How Reefs Are Made

Coral reefs are built by coral polyps as they secrete layers of calcium carbonate beneath their bodies.

The corals that build reefs are known as “hard” or “reef-building” corals. Soft corals, such as sea fans and sea whips, do not produce reefs. The calcium carbonate that is created by hard corals provides a foundation for baby corals to settle upon, and if the local threats to coral reefs are limited, then the corals will build up over time and create a healthy, vibrant coral reef.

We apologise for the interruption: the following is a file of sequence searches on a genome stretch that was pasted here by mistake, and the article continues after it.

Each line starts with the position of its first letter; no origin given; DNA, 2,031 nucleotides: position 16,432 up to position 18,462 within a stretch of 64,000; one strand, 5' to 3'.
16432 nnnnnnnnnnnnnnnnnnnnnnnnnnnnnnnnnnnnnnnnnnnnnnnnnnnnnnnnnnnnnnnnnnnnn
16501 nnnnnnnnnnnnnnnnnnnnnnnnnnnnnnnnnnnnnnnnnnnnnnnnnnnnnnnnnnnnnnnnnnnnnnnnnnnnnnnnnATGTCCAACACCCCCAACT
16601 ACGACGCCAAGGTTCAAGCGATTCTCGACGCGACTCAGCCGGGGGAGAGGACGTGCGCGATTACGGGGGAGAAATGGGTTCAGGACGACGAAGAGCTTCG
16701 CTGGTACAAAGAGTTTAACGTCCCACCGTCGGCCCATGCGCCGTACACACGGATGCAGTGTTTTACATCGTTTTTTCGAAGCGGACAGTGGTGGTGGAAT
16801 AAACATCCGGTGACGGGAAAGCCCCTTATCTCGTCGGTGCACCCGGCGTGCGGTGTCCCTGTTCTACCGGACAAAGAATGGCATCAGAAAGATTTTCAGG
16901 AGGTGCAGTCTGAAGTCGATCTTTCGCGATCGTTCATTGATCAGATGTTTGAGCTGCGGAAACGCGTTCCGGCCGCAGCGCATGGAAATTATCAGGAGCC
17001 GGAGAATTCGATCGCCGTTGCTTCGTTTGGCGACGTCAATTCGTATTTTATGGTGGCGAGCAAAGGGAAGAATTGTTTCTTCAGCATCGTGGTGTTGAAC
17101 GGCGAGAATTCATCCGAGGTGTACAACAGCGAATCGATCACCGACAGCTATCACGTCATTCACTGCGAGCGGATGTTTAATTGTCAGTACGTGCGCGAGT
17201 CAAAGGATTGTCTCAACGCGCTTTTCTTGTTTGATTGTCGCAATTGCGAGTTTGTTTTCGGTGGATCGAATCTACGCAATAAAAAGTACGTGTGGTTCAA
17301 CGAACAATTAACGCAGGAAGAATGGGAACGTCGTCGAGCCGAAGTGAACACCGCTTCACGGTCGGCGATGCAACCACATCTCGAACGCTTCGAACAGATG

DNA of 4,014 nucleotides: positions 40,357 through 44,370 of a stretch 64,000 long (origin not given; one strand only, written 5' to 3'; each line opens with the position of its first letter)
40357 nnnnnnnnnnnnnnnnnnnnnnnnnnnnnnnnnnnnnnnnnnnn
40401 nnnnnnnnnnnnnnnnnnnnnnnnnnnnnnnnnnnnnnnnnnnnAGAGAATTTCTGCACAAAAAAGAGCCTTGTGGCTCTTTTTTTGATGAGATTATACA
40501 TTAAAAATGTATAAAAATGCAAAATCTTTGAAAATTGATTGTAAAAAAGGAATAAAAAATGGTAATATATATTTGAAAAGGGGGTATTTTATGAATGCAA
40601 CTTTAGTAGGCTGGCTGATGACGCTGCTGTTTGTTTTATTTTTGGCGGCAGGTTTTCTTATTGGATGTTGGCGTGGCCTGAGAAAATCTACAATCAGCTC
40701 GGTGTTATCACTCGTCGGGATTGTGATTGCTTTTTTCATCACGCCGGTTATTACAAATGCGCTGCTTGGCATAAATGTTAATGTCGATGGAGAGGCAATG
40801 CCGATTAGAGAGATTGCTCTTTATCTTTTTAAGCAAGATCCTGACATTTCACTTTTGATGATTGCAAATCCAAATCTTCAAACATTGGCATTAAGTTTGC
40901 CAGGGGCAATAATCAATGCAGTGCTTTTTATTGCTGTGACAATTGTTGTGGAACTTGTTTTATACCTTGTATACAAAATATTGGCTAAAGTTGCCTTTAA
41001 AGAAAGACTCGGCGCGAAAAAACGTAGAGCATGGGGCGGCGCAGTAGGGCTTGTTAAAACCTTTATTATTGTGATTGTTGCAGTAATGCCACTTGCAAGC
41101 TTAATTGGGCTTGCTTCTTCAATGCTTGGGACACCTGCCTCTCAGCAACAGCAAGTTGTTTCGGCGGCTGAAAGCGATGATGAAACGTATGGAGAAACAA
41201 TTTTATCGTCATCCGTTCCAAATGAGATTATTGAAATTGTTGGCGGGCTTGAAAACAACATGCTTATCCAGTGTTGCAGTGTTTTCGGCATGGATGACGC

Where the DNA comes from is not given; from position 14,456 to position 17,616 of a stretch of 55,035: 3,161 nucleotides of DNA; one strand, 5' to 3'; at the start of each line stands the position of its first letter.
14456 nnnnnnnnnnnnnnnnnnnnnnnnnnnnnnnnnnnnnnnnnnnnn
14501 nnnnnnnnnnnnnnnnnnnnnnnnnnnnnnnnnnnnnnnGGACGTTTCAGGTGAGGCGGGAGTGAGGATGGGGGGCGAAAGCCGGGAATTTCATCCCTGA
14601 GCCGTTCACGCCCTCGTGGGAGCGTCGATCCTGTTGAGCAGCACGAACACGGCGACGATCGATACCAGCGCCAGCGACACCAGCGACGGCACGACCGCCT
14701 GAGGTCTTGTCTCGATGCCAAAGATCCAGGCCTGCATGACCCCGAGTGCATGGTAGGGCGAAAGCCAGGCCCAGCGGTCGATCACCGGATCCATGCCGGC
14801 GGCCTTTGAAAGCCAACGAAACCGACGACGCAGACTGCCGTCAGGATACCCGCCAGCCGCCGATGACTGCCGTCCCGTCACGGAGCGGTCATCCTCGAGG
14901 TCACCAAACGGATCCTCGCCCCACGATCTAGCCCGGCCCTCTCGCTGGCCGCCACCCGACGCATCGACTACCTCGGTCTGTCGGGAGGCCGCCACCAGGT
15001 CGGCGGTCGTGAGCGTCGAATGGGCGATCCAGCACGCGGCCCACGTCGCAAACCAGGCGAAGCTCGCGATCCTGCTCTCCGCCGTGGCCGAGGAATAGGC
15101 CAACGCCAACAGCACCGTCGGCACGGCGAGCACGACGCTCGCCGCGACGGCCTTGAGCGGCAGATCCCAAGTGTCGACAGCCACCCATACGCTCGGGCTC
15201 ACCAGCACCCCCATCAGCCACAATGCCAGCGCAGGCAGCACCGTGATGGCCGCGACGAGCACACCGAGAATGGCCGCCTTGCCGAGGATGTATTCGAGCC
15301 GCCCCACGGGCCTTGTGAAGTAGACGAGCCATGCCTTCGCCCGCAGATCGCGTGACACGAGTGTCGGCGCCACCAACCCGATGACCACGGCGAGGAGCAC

Other types of animals and plants also contribute to the structure of coral reefs. Many types of algae, seaweed, sponges, sediment, and even mollusks like giant clams and oysters add to the architecture of coral reefs. When these organisms die, they also serve as foundations for new corals.

Great Star Coral at night, Grand Cayman. Photo by Ellen Cuylaerts / Ocean Image Bank
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